Probably the biggest selling point of Amazon’s Hanna — writer David Farr‘s reboot of his 2011 movie, which starred Saoirse Ronan as the title character, Eric Bana as Erik, her father, and Cate Blanchett as Marissa, the evil CIA operative — is the on-screen reunion of Mireille Enos and Joel Kinnaman. The duo first came to television prominence in the brooding crime series The Killing — playing homicide detective duo Sarah Linden and Stephen Holder — and, on March 29th, they’ll face each other once again in Amazon’s dramatic-thriller. But if you think the chemistry between the two will be reminiscent of AMC’s hit program, you’ve got another thing coming.
During Collider’s set visit to Budapest, Hungary, we had a chance to sit down and speak with Kinnaman and Enos — separately, because we had to roll with Amazon’s kinetic production schedule — and when both were questioned about their relationship in Hanna, they were quick to point out that fans of The Killing may be taken offguard.
“I think some people are gonna be a little disappointed, you know, because I know that there are a lot of people that really loved our relationship on The Killing and are very excited to see us play again,” Kinnaman told a small group of press. “I think there’s going to be an automatic longing to sort of see a similar kind of dynamic but there’s not going to be any of that. It’s very different.”
Enos echoed Kinnaman’s sentiments. “There’s no crossover, there’s none,” she said, plainly and simply. “There, we were partners with, like, a completely non-kind of romantic relationship. So we had each other’s back and we were not interested in making out. And here, we are enemies with, potentially, a history. So it’s like the polar opposite which has been fun!”
While the relationship that plays out between the two in Hanna is vastly different — Kinnaman plays Erik, Hanna’s vengeful father and former employee of Enos’ Marissa, who, for all intents and purposes, is the villain of the series — the actors were quick to acknowledge the natural chemistry that came with working together again … even if Erik’s goal is, according to Kinnaman, “securing the future and safety of Hanna.” How can he accomplish this task? “Marissa has to go down,” the actor explained.
For the duo, playing this different antagonistic dynamic has been a breath of fresh air and thoroughly enjoyable. “I wondered going in, what’s it going to be like to play this different dynamic with him because there are scenes where we end up talking about the past and stuff,” Enos revealed. “It was so fun. It’s just like a dance.”
This dance partner analogy is something actors are familiar with. When in a scene, you’re only as good as the partner you’re working with, which shows that even if the characters being played are on opposite sides, this sort of behind-the-scenes teamwork is essential. With that said, Kinnaman thoroughly agreed with Enos’ assessment, going so far as to use the same exact analogy.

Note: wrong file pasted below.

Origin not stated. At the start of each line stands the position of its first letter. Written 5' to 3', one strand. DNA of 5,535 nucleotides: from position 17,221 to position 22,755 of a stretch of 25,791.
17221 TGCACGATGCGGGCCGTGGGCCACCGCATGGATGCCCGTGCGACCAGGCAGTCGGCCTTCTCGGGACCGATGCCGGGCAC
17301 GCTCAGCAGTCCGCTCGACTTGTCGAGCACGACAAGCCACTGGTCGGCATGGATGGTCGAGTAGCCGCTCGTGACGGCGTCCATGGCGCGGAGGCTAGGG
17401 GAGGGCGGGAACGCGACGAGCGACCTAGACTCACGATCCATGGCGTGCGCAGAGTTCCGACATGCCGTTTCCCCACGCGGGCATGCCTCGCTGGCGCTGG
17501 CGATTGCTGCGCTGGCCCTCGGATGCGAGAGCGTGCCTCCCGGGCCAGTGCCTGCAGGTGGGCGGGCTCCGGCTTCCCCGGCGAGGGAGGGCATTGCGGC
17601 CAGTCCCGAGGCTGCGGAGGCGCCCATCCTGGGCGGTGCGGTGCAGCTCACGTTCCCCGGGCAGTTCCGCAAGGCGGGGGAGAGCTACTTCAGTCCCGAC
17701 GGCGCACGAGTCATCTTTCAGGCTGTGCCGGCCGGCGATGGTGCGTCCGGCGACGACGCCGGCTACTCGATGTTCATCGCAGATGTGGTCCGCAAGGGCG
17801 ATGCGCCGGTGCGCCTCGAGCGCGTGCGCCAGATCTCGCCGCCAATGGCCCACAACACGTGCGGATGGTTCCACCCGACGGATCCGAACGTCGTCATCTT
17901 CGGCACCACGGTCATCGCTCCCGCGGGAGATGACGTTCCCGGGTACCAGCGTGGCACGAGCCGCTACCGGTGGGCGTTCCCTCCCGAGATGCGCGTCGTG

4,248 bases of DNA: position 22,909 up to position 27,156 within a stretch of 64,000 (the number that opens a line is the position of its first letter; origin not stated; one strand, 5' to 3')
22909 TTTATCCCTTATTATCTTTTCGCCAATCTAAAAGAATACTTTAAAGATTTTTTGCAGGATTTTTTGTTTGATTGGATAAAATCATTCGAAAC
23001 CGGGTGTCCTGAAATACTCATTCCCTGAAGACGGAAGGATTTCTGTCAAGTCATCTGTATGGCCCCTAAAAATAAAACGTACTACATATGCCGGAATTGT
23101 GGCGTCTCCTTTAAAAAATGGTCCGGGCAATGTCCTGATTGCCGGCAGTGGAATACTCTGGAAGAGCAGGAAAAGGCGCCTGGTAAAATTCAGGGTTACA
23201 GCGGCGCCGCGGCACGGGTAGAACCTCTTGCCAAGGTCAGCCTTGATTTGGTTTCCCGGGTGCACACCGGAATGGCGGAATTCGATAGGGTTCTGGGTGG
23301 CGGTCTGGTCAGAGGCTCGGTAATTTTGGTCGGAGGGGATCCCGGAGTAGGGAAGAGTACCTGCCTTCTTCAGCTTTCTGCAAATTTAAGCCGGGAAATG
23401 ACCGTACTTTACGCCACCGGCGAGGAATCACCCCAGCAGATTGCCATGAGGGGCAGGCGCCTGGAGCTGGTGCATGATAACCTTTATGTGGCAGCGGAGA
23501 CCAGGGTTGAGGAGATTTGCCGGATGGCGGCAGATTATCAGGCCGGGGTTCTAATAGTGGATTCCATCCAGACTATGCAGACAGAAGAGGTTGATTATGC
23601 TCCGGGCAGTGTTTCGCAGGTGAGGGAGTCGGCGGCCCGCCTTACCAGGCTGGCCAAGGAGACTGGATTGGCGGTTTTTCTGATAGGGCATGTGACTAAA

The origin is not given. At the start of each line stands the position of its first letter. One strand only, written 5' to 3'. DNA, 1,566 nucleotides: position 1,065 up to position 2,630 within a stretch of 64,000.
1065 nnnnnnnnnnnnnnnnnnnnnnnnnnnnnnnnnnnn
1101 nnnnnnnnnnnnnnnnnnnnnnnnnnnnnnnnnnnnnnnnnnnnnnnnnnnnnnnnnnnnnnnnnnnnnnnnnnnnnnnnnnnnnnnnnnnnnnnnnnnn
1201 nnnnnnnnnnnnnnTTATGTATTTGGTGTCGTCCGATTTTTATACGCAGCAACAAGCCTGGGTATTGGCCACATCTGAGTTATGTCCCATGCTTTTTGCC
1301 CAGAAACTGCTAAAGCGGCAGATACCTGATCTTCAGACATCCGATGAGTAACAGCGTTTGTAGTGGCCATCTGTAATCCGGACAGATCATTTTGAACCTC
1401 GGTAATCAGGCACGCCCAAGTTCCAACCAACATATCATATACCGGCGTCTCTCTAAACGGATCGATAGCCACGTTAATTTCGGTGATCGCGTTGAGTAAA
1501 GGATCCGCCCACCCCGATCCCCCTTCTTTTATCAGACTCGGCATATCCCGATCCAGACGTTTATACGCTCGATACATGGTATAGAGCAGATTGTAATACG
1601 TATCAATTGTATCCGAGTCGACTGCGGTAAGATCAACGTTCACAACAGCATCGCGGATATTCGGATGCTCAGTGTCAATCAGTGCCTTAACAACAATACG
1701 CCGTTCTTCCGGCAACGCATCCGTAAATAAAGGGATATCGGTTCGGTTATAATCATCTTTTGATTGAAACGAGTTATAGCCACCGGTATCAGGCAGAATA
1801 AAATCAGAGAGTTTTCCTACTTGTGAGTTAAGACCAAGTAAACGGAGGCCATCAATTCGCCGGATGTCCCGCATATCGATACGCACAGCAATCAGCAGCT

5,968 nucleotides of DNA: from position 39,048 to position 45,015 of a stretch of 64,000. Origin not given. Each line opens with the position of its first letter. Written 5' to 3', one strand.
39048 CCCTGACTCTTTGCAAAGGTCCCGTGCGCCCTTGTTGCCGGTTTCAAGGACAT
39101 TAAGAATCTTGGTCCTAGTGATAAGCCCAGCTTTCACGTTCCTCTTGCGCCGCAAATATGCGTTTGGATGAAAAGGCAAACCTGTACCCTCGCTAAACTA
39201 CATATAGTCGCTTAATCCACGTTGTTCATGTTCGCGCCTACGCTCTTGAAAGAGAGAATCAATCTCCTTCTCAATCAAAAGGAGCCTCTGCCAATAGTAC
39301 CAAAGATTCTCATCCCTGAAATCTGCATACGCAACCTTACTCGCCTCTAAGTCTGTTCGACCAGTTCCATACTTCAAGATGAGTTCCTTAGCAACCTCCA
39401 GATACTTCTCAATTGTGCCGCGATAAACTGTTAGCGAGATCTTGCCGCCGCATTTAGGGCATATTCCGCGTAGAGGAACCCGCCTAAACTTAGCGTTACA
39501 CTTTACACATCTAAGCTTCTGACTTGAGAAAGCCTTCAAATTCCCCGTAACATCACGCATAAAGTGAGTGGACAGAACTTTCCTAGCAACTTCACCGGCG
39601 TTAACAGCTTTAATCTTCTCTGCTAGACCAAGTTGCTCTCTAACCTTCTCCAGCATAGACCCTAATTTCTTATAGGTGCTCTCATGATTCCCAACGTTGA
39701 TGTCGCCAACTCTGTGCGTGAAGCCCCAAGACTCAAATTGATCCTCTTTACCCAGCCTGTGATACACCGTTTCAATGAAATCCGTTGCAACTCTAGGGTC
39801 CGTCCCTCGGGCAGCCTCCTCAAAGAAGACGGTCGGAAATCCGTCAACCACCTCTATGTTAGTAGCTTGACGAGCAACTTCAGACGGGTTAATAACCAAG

“The big thing is, you know, we’re really good dance partners and I think it was on Enos’ first real day, we had big, big chunky scenes and it was the first day with a new director. So we’re all, you know, trying out new stuff. But, I mean, it felt so free! […] Even though we were playing different characters, it’s just … she’s just so good. And it was so easy to improvise and just go a little left or right. You know, we’re like dance partners who are very used to each other.”
Given the deep history between their characters — Erik turned against his former boss and is now seeking revenge for Marissa’s lethally manipulative actions against him and his family — and the actors’ own history working with each other, their off-screen relationship helped to sell their dynamic on screen in a way that was equally fulfilling, as well.
“He’s my brother. He’s one of my dearest dear friends,” Enos explained, referencing her admiration for Kinnaman. “That’s just kind of the magic that life handed us. We hadn’t met before we were cast together in The Killing. We met on the airplane to fly up to shoot the pilot. And by the time we got off that three-hour flight, we were, like, finishing each other’s sentences. We were just easy together right from the start. And then we spent four years making that show.”
While she was quick to identify their relationship on the AMC series as “non-romantic,” things between Erik and Marissa seem to fall into more of a grey area in Hanna. “I don’t know if romantic is the right word,” Enos alluded, trying to careful choose her words. “But there was something charged there. And so, there was a betrayal so … when she’s in this kind of manhunt for him, it’s not a stranger, there’s a cost there, too. […] She was alone in Germany and, you know, so that … he was potentially … ‘friends’ is probably too strong a word, but there was, there was something.”
The seasoned actors both prepared for these roles in different ways, with Enos doing emotional work, while partnering with the costume department to bring Marissa to life, while Joel — who worked with coaches to get his Eastern German dialect just right — decided to remove himself from civilization for a few days altogether.
“When I came down here, it was one of the first things I wanted to do,” Kinnaman said with a laugh, before telling us about his trip to a remote cabin located in the Poland’s Tatra Mountains. He stayed in the area for three days and while he admitted this adventure helped him get in touch with Erik on a physical and spiritual level, he was quick to admit he may have been a bit in over his head after sharing there were “many reports of animal activity around the cabin.”